Winnipeg Free Press - PRINT EDITION

Three-year contracts must go, CRTC told

Consumer groups urge cellphone changes

  • Print

GATINEAU, Que. -- Consumer groups and a cellphone industry with starkly opposed views about contracts for handheld devices began to make their cases Monday as the CRTC opened public hearings on a proposed wireless code.

Representatives of three consumer groups urged the regulator to do away with three-year terms in favour of capping contracts at two years.

The Public Interest Advocacy Centre, the Consumers' Association of Canada and Council of Senior Citizens' Organizations of British Columbia also oppose wireless carriers restricting the use of phones to specific countries or network providers.

And they're against companies charging sky-high roaming fees when devices are used outside their normal coverage area.

"Consumers are sick of termination penalties designed to keep them locked into long-term contracts," said John Lawford of the Public Interest Advocacy Centre.

"Consumers are tired of locked handsets. Consumers are often in shock after opening a bill where roaming charges or coverage fees have been applied."

Contract limits are but one of several contentious issues before the Canadian Radio-television and Telecommunications Commission as it holds a week of hearings in Gatineau, Que., on its proposed wireless code.

The commission aims to set national standards for the content and clarity of cellphone contracts.

In the lead-up to the hearings, the CRTC said it heard a lot of angry comments about three-year contracts offered by wireless carriers when it was putting together a draft version of the national code for wireless services.

So far, the commission hasn't taken up the idea of banning such contracts and has instead dealt with such issues as early-termination fees, allowing the consumer to cancel service at any time.

The federal Competition Bureau said it supports limiting contract length.

The Canadian Wireless Telecommunications Association, which lobbies on behalf of the industry, opposes getting rid of three-year contracts.

"If that was really the choice that consumers wanted... someone will provide it in the marketplace," said the group's president and CEO, Bernard Lord, the former premier of New Brunswick.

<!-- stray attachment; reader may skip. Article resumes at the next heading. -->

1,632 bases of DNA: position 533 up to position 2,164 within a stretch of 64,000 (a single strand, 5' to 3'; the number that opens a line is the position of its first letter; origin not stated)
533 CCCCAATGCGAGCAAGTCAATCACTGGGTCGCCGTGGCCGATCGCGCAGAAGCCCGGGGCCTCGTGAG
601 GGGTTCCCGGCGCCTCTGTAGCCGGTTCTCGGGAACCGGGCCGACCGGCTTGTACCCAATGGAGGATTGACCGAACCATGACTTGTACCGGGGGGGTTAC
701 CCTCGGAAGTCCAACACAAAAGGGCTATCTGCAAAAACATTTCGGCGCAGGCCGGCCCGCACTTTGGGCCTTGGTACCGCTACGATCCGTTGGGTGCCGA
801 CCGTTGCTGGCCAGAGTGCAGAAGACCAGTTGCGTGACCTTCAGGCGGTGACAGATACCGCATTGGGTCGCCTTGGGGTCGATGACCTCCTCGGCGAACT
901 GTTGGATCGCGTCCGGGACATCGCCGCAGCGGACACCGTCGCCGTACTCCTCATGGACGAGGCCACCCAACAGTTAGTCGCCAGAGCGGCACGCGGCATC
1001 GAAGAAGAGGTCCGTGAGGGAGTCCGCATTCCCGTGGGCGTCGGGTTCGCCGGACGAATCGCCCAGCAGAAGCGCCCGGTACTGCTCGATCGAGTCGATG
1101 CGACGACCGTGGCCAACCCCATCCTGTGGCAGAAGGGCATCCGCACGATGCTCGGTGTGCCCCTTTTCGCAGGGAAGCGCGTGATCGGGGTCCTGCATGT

"The key thing with this code is don't eliminate choice. Don't have the strong arm of government and the regulator come in and say, 'From now on, this is how it's going to be.'

"Make sure the choices are there so consumers who want two-year contracts can get them, if they want three-year contracts they can get them, if they want unlocked phones they can get them. But don't force people to offer it that way."

But consumer groups claim most carriers' two-year plans are not true options. Most three-year plans offer deep discounts on the price of the handheld device. But the groups say two-year plans often charge a lot for the device itself on top of monthly service fees.

On the CRTC's online forum, participants also complained about locked cellphones. The draft code says the carrier must provide the consumer with the means to unlock the device after no more than 30 days of service, at the rate specified in the contract.

No Canadian wireless carrier currently sells unlocked phones.

That's a failing in the market, said CRTC chairman Jean-Pierre Blais: "The market's not working. If nobody's doing it now, that means the market is not working."


-- The Canadian Press

Republished from the Winnipeg Free Press print edition February 12, 2013 B3

Fact Check

Fact Check

Have you found an error, or know of something we’ve missed in one of our stories?
Please use the form below and let us know.

* Required
  • Please post the headline of the story or the title of the video with the error.

  • Please post exactly what was wrong with the story.

  • Please indicate your source for the correct information.

  • Yes


  • This will only be used to contact you if we have a question about your submission, it will not be used to identify you or be published.

  • Cancel

Having problems with the form?

Contact Us Directly
  • Print

You can comment on most stories on You can also agree or disagree with other comments. All you need to do is be a Winnipeg Free Press print or e-edition subscriber to join the conversation and give your feedback.

You can comment on most stories on You can also agree or disagree with other comments. All you need to do is be a Winnipeg Free Press print or e-edition subscriber to join the conversation and give your feedback.

Have Your Say

New to commenting? Check out our Frequently Asked Questions.

Have Your Say

Comments are open to Winnipeg Free Press print or e-edition subscribers only. why?

Have Your Say

Comments are open to Winnipeg Free Press Subscribers only. why?

The Winnipeg Free Press does not necessarily endorse any of the views posted. By submitting your comment, you agree to our Terms and Conditions. These terms were revised effective April 16, 2010.


Make text: Larger | Smaller


Drew Willy signs with Bombers through 2017

View more like this

Photo Store Gallery

  • PHIL HOSSACK / WINNIPEG FREE PRESS 060710 The full moon rises above the prairie south of Winnipeg Monday evening.
  • A goose flys defensively to protect their young Wednesday near Kenaston Blvd and Waverley -See Bryksa 30 Day goose challenge- Day 16 - May 23, 2012   (JOE BRYKSA / WINNIPEG FREE PRESS)

View More Gallery Photos


Will you miss the old Banana Boat building?

View Results

View Related Story

Ads by Google